My wife and I have different roles in our house. If something is lost, my wife finds it. She has this amazing ability to know where things are or should be. When my kids or I are looking for a lost item, she’ll think logically about the last place she saw something or consider when that item was used last and use that knowledge to find it. She’s a finder.
In contrast, I’m the fixer in the family. If there’s a broken switch or a handle that needs to be replaced, I’ll pull out my toolbox and fix it. I don’t know if my wife finds joy in finding things, but I always find joy in fixing something that isn’t working correctly. When we first moved into our house twenty years ago, the house was in such a state of disrepair that so many things needed to be fixed. My wife and I had a running list of things that needed to be repaired and I’d work in the evenings and weekends to fix them. Now, twenty years later, most of the things in our house have been repaired, but I’m still the fixer in the family.
Or at least I have been. I’m reconsidering that role lately. To be clear, I’m not abdicating my fixing responsibilities or anything. I’m just becoming more aware of my other roles, too. Let me explain.
I was listening to ReThinking with Adam Grant recently. In the episode, Adam was interviewing soccer champion and podcaster, Abby Wambach. During the interview, Abby discussed how her spouse often tries to fix things, even when she doesn’t need the help. Abby explained her reaction to this tendency.
“If you jump in and try to solve this problem, what you’re doing is you’re stealing my work. We all have issues that come up, right, and people are there, but for the most part, we have to figure this stuff out ourselves. Like, the problem exists for you personally to figure out. If somebody else comes in and swoops in, they’re taking the learning from you.”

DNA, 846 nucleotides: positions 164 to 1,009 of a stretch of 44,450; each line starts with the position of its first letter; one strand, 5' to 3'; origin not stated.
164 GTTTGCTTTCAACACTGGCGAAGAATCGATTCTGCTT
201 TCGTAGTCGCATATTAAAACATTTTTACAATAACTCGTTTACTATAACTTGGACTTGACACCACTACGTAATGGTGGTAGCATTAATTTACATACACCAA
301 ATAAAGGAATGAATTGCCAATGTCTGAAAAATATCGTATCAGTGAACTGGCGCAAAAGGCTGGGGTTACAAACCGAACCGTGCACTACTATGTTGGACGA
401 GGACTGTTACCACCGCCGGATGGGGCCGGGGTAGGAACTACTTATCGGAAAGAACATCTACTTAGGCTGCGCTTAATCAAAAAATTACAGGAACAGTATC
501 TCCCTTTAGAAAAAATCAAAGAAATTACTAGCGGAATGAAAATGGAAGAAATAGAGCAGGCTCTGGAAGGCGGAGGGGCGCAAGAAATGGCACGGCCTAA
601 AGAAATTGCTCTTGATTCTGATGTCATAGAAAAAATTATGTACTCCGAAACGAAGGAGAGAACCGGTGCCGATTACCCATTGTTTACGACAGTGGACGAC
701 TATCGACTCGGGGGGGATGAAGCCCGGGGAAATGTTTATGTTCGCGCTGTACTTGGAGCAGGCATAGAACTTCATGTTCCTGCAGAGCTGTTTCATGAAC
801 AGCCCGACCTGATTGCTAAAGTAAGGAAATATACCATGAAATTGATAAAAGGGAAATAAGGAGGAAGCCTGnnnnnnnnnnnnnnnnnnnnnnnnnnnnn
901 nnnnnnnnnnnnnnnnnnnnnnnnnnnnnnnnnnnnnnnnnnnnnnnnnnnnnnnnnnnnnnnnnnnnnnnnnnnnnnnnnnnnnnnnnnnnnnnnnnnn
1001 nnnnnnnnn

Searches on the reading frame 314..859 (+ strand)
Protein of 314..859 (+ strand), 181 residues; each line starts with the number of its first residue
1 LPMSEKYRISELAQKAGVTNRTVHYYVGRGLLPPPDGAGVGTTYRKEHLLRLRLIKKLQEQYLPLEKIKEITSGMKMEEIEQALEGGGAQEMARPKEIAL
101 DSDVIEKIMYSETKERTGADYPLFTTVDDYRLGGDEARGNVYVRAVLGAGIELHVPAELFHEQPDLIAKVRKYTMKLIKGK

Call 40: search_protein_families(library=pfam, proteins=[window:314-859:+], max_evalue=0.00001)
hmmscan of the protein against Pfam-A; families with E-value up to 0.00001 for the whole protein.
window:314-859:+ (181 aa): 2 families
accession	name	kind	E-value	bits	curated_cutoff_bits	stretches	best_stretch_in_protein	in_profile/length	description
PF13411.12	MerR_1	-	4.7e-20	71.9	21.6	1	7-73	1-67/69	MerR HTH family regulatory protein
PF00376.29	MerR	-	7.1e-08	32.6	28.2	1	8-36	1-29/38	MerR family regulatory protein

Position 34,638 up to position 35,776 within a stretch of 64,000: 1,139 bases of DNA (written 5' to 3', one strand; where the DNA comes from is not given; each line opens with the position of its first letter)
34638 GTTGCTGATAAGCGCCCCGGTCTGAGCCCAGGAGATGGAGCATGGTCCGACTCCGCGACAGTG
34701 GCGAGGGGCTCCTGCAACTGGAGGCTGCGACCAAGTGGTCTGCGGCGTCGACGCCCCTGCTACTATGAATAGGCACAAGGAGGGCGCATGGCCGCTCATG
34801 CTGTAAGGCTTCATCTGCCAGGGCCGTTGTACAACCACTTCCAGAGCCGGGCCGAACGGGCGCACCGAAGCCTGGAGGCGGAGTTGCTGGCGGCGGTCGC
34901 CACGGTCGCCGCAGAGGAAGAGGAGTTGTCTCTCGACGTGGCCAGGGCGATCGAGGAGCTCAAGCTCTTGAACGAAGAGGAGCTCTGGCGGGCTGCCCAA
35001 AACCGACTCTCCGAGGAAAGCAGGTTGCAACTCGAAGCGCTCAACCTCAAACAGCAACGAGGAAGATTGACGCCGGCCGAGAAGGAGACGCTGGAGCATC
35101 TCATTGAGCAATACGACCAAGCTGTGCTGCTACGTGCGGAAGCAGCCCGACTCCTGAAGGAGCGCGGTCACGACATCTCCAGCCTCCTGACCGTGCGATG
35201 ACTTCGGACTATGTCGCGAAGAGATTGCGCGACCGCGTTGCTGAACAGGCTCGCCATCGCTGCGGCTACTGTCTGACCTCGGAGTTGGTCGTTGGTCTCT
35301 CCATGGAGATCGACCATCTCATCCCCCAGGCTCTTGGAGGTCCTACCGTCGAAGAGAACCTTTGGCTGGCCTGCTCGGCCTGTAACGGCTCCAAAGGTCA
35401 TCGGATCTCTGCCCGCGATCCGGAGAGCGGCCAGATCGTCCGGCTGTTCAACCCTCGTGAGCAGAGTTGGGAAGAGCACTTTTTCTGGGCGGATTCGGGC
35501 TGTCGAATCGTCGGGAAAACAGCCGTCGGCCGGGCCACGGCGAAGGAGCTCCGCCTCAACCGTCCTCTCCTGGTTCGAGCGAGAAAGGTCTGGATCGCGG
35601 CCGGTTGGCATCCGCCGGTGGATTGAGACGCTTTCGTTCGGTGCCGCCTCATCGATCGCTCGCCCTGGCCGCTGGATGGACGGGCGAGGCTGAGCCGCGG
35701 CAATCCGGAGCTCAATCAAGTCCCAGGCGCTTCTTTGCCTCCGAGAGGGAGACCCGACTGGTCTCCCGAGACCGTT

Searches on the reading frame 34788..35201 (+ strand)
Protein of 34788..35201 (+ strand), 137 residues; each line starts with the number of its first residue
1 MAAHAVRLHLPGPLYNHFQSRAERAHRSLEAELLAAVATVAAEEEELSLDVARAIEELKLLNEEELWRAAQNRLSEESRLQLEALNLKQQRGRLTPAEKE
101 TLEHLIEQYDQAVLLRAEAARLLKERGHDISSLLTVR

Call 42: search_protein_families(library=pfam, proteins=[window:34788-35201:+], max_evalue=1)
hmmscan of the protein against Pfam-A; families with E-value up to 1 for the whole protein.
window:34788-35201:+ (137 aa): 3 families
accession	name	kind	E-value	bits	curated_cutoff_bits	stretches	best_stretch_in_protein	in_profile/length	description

That last sentence has been bouncing around in my head for the last week or so. “They’re taking the learning from you.” As a teacher, one of my mantras is whoever does the work does the learning. Learning isn’t a spectator sport. To learn, a person has to roll up their sleeves and get to work. That belief can run counter to my role as a fixer, though. If I solely fix the problems, am I “stealing the work” from someone else? Am I “taking the learning” from them? While I find joy in fixing things, am I depriving others from experiencing that joy themselves? That’s not something I want to do.
As a teacher, I want to create environments where others can learn. At times, that’s going to mean standing back and letting other people figure things out on their own. So, while I find joy in fixing things, I find more joy in helping people learn things. And helping people learn sometimes might mean not helping at all.